As superintendent of Crystal's Public Works Department, Patrick Sele has seen lots of items flushed down the toilet over the years: diapers, dental floss, hygiene products.
But mop heads?
"That's a new one for us," he said. "I'm not sure how they fit down a 4-inch line."
At least four times in recent weeks, mop heads have ended up in the city's sewer system and clogged pumps at the lift station. The contraband is believed to be coming from households in neighborhoods south and west of City Hall, Sele said.
The city has previously had problems with people putting flushable wipes down the toilet, but the mop heads are "unique," he said.
Items such as mop heads can get stuck in mains and block pipes. They also can get tangled in pumps, which could lead to sewage backups flowing into basements, Sele said.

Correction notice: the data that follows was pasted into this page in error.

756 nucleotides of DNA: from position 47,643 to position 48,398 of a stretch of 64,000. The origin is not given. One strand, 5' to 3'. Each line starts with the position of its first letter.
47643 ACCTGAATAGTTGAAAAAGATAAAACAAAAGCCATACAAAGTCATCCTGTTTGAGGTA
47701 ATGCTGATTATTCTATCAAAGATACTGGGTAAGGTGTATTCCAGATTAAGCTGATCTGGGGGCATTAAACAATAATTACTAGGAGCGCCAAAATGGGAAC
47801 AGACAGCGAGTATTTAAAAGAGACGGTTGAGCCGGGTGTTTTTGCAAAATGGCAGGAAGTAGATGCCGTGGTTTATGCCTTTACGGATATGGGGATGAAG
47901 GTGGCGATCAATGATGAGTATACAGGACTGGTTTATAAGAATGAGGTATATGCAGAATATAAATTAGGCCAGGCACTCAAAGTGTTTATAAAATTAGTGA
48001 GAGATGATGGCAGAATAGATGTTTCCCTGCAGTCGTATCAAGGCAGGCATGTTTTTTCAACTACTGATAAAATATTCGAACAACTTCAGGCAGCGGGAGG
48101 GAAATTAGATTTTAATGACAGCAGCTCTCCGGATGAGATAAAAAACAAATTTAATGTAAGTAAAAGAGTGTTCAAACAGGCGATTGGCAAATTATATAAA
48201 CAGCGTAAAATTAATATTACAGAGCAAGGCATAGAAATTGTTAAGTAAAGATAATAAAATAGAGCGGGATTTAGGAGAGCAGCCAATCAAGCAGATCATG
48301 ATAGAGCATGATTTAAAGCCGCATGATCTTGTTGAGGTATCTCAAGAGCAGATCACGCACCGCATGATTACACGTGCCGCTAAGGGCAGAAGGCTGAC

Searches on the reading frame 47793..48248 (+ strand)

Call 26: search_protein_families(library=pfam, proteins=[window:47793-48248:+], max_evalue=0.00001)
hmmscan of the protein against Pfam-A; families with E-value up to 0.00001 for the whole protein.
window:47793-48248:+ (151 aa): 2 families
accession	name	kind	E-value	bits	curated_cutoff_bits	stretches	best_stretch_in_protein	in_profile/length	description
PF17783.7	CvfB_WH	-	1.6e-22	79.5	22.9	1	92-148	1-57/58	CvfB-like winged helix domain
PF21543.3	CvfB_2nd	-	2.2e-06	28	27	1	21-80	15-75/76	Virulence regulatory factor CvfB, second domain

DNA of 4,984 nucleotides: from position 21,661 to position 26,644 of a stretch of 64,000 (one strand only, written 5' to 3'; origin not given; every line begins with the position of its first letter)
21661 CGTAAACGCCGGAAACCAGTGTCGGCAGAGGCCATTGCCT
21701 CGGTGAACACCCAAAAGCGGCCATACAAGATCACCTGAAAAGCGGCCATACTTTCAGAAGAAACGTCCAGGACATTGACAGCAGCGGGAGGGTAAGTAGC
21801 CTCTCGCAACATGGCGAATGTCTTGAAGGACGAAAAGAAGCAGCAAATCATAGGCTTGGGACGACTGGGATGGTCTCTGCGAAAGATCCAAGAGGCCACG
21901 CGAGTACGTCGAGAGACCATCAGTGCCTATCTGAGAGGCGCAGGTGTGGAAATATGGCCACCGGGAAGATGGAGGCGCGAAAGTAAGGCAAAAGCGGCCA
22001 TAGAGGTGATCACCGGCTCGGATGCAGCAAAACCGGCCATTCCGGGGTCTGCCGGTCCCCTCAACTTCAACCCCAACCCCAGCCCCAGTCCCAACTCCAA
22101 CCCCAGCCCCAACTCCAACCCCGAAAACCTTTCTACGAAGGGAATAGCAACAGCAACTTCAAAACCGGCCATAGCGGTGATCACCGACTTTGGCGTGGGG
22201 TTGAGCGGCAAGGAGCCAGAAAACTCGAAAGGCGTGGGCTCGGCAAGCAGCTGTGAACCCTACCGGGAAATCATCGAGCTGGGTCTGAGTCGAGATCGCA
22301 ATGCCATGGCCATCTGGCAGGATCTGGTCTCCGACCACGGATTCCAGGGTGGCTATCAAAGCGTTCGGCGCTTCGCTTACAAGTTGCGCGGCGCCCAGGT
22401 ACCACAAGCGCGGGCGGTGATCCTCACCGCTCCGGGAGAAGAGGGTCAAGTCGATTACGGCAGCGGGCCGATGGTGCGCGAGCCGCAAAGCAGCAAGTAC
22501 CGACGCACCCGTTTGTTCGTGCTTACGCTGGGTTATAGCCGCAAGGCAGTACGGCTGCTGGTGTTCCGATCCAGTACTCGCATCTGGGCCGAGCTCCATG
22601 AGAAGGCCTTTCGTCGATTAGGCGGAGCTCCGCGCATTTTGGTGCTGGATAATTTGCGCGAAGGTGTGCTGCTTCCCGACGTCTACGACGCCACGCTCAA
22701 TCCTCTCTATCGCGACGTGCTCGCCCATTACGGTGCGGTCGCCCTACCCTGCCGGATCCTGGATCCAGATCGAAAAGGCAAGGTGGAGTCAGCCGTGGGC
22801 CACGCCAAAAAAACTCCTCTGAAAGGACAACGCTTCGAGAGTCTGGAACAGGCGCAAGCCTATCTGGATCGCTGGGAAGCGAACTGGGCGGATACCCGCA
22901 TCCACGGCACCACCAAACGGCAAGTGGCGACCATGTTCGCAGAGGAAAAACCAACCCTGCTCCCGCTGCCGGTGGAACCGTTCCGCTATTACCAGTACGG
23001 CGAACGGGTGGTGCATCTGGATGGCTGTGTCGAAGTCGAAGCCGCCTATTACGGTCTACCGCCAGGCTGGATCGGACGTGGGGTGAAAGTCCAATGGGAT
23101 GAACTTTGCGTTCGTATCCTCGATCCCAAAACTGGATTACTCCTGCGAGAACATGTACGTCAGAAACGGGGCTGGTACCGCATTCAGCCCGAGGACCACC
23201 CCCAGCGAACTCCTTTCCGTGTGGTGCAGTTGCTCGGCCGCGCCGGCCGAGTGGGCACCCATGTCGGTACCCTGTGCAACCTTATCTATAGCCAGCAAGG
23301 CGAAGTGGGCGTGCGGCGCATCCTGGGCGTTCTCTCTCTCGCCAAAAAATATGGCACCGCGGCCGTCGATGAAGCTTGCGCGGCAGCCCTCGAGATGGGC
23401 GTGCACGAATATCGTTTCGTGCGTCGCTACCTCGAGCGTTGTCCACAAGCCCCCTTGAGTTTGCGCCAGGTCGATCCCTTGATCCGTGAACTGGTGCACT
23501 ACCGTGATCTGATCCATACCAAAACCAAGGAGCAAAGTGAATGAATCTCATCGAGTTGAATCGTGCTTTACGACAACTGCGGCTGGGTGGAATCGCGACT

So far, that has not happened because sharp city staffers have caught them before damage was done, he said. But the issue is serious enough that the city last week put out a plea on its Facebook page asking residents to stop it.
Sele said he isn't sure if residents are getting a jump on spring cleaning and not knowing they can't flush mop heads down the toilet.
"Anything moving through the sewer system could potentially cause a backup," he said. "Only toilet paper and bodily waste should be going down the toilet."
As part of its sleuthing efforts to find the culprits, the city has asked residents to call 911 if they see anybody other than city staff or utility workers opening a manhole cover, "especially if they are putting a mop head in the manhole," the city said.
Crystal is not the only place this has happened. Utility officials in Gainesville, Fla., put out a similar plea in 2019 after seven mop heads plugged its sewer system.
"It's been a consistent issue across the country," Sele said.
Tim Harlow • 612-673-7768